Philosophy for Kids: What is Being?

The philosopher Hegel said “Being” is the most general, and empty, way of talking about something that “is.” Of anything, from an idea in your head to a rock in a stream, we can say that it “is,” that it has “Being,” but what exactly “Being” means is confusing because it seems to refer to everything without meaning anything in particular.

In general, “Being” is said in many ways, but in philosophy usually refers to the “meaning” of something, and the “sense” of something. The meaning of something answers the question WHAT it is, and the sense of something answers the question HOW it is. So for example, a table may be brown and hard in terms of “what” it is, and badly positioned in terms of “how” it is if it is in the middle of the floor in a gym if you are trying to start a basketball game. In fancy philosophy words, Being is called the essential (what) way of looking at an entity, and the existential (how) way of looking at a being. So, we can say Being refers to the “what” and “how” of something, and so has this basic difference in itself.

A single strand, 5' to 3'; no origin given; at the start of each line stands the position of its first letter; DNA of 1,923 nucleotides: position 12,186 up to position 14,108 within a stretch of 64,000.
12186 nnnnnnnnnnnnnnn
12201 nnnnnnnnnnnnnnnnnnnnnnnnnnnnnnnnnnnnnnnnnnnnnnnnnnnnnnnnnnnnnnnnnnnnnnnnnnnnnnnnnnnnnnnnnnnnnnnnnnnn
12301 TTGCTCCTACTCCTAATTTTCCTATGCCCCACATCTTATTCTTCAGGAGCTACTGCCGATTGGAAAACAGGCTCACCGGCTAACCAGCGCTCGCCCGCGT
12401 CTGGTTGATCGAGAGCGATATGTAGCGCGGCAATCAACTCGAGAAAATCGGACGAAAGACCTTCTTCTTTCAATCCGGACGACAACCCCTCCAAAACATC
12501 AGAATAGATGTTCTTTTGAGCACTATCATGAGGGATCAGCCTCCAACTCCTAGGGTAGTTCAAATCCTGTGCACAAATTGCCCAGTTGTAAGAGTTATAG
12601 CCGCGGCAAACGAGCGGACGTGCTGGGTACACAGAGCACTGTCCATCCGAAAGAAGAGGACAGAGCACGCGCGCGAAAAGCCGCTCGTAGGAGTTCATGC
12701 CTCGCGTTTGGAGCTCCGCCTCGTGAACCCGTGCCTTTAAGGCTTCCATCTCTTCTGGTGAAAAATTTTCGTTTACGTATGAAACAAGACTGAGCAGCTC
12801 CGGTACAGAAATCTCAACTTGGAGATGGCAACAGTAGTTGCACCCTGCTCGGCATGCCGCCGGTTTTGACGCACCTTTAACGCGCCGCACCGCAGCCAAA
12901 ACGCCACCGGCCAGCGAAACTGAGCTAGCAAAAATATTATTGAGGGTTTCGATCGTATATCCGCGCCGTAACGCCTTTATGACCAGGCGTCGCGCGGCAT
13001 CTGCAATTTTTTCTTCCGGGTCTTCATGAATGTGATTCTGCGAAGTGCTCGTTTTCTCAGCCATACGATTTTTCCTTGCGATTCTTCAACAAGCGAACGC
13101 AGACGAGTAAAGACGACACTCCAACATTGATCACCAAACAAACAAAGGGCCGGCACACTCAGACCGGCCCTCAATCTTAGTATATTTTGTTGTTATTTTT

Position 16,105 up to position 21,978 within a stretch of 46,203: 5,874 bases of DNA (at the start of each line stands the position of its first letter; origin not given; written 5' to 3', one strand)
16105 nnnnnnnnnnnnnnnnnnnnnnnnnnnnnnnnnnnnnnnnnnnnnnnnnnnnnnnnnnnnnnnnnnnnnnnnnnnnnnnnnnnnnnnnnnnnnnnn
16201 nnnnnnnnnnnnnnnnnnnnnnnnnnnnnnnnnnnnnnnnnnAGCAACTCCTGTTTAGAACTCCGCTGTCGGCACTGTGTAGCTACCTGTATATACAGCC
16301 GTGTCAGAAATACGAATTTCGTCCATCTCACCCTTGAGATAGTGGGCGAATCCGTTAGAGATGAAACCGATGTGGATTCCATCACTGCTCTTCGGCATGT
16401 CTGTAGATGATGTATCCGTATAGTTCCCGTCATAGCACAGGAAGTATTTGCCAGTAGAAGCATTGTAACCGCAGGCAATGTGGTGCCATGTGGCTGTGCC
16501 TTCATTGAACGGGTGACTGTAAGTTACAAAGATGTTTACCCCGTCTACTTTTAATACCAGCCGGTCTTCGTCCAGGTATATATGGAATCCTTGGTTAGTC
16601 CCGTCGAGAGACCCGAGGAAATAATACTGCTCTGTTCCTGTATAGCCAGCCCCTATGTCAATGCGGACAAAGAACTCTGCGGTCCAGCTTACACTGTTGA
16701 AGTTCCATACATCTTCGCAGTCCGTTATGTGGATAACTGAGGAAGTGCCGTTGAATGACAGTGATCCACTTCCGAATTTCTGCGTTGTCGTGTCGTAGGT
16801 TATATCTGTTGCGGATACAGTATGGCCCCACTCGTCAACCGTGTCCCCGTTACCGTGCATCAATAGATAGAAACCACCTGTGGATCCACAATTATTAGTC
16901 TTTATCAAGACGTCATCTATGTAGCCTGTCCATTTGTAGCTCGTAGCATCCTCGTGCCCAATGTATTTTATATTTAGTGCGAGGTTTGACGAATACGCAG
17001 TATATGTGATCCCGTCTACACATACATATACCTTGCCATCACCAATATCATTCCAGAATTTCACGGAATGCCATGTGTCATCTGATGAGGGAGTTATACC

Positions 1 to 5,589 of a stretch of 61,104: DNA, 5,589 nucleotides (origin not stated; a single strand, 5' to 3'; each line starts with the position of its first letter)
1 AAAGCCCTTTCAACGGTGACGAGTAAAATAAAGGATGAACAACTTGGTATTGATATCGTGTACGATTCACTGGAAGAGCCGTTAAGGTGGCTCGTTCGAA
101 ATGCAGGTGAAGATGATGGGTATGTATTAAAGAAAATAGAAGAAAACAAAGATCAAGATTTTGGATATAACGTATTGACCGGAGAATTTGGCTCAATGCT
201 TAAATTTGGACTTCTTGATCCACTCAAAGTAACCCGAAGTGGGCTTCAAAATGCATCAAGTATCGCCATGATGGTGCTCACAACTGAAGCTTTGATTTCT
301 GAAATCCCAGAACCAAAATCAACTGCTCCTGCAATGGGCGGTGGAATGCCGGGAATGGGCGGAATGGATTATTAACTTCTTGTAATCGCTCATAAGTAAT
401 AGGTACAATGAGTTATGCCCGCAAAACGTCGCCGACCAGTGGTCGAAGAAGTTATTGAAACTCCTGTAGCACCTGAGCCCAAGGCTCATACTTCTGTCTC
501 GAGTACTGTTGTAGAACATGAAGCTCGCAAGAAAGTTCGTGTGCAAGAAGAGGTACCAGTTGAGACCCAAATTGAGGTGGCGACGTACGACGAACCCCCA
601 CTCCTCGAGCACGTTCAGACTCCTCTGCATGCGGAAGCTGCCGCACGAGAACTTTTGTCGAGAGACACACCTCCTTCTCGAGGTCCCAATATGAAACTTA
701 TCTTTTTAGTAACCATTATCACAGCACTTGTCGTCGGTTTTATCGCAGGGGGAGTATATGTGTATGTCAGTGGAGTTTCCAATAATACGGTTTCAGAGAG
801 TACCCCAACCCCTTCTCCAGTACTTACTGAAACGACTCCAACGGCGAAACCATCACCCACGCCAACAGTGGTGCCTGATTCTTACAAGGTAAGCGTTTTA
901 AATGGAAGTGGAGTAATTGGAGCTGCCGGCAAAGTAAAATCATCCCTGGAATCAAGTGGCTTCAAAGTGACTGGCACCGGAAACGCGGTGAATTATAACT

QUESTION: The word “existential” used above contains the word “exist” in it. What does “exist” mean? When I say something exists, I mean I understand it in such a way that it seems to have Being apart from anything my mind is doing. So, if I say the table I am looking at exists, I mean it has Being on its own, that I am not dreaming or imagining or hallucinating it. But, my mind is still contributing something, because to say the table exists “in itself” still involves my understanding because I don’t sense “in-itself-ness” like I sense brownness and hardness. So oddly, existence both refers to how I am understanding the table just as much as the table having Being apart from my mind. What, then. does existence mean?